Other eligibility requirements may apply to some applicants depending on their disability, type of income and criminal record. For instance, applicants cannot receive SSI benefits if they have any unsatisfied felonies or arrest warrants for evading prosecution or escaping from custody. Children may also be eligible for benefits depending on their disabilities and gross household income. In general, the SSI income limits match the federal benefit rate (FBR). The FBR changes annually, but the 2019 FBR is $771 per month for individuals and $1,157 for a couple, which has increased from 2.8 percent from the previous year. Each additional person deemed essential may receive no more than $386 each month in income. Resource limits for SSI require applicants to own countable items totaling $2,000 or less for individuals or $3,000 for married couples.

Note: Knowingly selling or giving away resources to meet the SSI resource limit may make applicants ineligible for benefits for up to 36 months.

How to Apply for SSI

The SSI application process differs depending on applicants’ ages. Adults and some seniors are able to apply for SSI online or in person if they meet the following criteria:

  • They are disabled.
  • They are between 18 and 65 years of age.
  • They have never been married.
  • They are not blind.
  • They are U.S. citizens residing in the country.
  • They have not previously applied for benefits.
  • They are applying for SSI at the same time as Social Security disability.

SSI benefit applications are not yet available online for children applicants (i.e., applicants younger than 18 years old). If senior applicants are applying for Supplemental Security Income for their children or grandchildren, they can follow these steps to apply properly:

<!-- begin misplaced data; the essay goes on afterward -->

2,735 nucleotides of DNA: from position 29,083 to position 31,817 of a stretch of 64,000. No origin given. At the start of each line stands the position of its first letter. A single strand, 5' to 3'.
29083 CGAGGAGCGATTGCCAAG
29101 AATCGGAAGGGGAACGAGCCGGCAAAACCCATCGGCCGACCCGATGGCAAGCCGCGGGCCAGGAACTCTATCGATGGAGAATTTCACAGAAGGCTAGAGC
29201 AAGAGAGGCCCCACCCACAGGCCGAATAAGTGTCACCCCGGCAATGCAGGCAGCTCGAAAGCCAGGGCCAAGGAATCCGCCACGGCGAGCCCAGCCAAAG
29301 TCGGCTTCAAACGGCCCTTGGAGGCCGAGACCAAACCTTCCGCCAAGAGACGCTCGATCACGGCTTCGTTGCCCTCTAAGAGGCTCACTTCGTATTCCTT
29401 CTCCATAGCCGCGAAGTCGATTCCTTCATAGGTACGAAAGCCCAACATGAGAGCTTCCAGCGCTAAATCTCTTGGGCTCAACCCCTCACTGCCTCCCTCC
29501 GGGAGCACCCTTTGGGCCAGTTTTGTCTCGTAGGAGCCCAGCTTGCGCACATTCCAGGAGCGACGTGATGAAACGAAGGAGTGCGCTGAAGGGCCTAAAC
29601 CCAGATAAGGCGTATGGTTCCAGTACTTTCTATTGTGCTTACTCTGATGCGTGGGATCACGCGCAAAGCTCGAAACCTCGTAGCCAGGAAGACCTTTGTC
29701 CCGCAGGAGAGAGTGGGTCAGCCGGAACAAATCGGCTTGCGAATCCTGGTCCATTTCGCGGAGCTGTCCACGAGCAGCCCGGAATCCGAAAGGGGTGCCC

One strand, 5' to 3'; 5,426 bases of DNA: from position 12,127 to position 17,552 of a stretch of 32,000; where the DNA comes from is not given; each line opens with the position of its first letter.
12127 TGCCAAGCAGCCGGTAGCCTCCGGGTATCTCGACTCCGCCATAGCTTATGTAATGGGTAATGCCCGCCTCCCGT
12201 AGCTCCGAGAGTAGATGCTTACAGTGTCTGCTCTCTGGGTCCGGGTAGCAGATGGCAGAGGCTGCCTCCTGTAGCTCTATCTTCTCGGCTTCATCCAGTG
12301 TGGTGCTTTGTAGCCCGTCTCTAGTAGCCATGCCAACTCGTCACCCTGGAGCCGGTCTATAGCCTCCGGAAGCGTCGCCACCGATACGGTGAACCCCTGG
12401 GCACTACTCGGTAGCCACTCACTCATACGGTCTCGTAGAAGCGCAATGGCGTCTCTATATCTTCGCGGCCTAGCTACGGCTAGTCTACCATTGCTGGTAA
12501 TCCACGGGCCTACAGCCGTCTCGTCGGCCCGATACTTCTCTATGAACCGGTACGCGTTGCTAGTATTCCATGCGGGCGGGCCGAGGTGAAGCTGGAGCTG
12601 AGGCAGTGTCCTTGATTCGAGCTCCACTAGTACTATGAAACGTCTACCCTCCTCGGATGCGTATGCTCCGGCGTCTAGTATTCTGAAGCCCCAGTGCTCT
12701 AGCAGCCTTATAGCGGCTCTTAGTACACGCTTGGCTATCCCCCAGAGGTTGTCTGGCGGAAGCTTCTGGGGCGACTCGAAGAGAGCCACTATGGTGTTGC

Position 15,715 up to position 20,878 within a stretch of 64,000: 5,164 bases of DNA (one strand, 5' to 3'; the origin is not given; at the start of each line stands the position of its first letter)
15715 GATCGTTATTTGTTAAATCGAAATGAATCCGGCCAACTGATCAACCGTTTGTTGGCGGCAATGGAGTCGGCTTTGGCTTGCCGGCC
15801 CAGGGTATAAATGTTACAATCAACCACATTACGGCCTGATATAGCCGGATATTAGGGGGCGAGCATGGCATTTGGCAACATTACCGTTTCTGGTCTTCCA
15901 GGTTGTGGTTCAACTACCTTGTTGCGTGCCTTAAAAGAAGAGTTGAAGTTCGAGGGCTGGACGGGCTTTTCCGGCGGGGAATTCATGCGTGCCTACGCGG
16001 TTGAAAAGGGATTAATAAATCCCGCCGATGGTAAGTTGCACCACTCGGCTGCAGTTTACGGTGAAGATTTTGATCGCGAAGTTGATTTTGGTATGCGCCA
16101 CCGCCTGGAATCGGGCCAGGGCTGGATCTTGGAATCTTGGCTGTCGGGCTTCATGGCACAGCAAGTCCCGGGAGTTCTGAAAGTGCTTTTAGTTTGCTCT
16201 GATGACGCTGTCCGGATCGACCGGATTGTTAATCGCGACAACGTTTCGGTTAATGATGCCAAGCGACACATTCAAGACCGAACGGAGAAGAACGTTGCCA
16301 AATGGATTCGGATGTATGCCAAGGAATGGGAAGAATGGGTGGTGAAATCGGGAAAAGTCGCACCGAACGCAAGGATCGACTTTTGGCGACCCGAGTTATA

1. Determine if your child is eligible for SSI and will benefit from it. The child disability starter kit can help you decide whether the benefits offered by the SSA are right for your child.
  2. Contact Social Security by phone or in person as soon as possible to begin filling out the application. For children applications, you will need to complete an application for Supplemental Security Income and a child disability report that asks for information regarding your child’s condition. The report is available online, but the application is not.
  3. Ask your child’s doctor to sign the report. The doctor’s signature enables the SSA to make a decision on the child’s benefits claim.
  4. Return all documents to your local Social Security office and wait for results. Because the SSA must assess each claim individually, estimated times when you can expect to hear back from Social Security about your claim are unavailable.

Applicants 65 years of age and older may apply by calling the SSA at 1-800-772-1213 or 1-800-325-0778 if they have hearing problems. Older applicants may also visit their local Social Security office by calling to make an appointment.

Qualified applicants of any age are encouraged to apply immediately to ensure they maintain their benefits. Appointments made by phone to apply for SSI may be considered the application filing date if applicants submit applications within 60 days of the call.

Note: Anyone may make appoints for applicants or assist with their application for SSI benefits by completing their forms, accompanying them to the Social Security office, interpreting for them and taking them to required medical appointments or tests.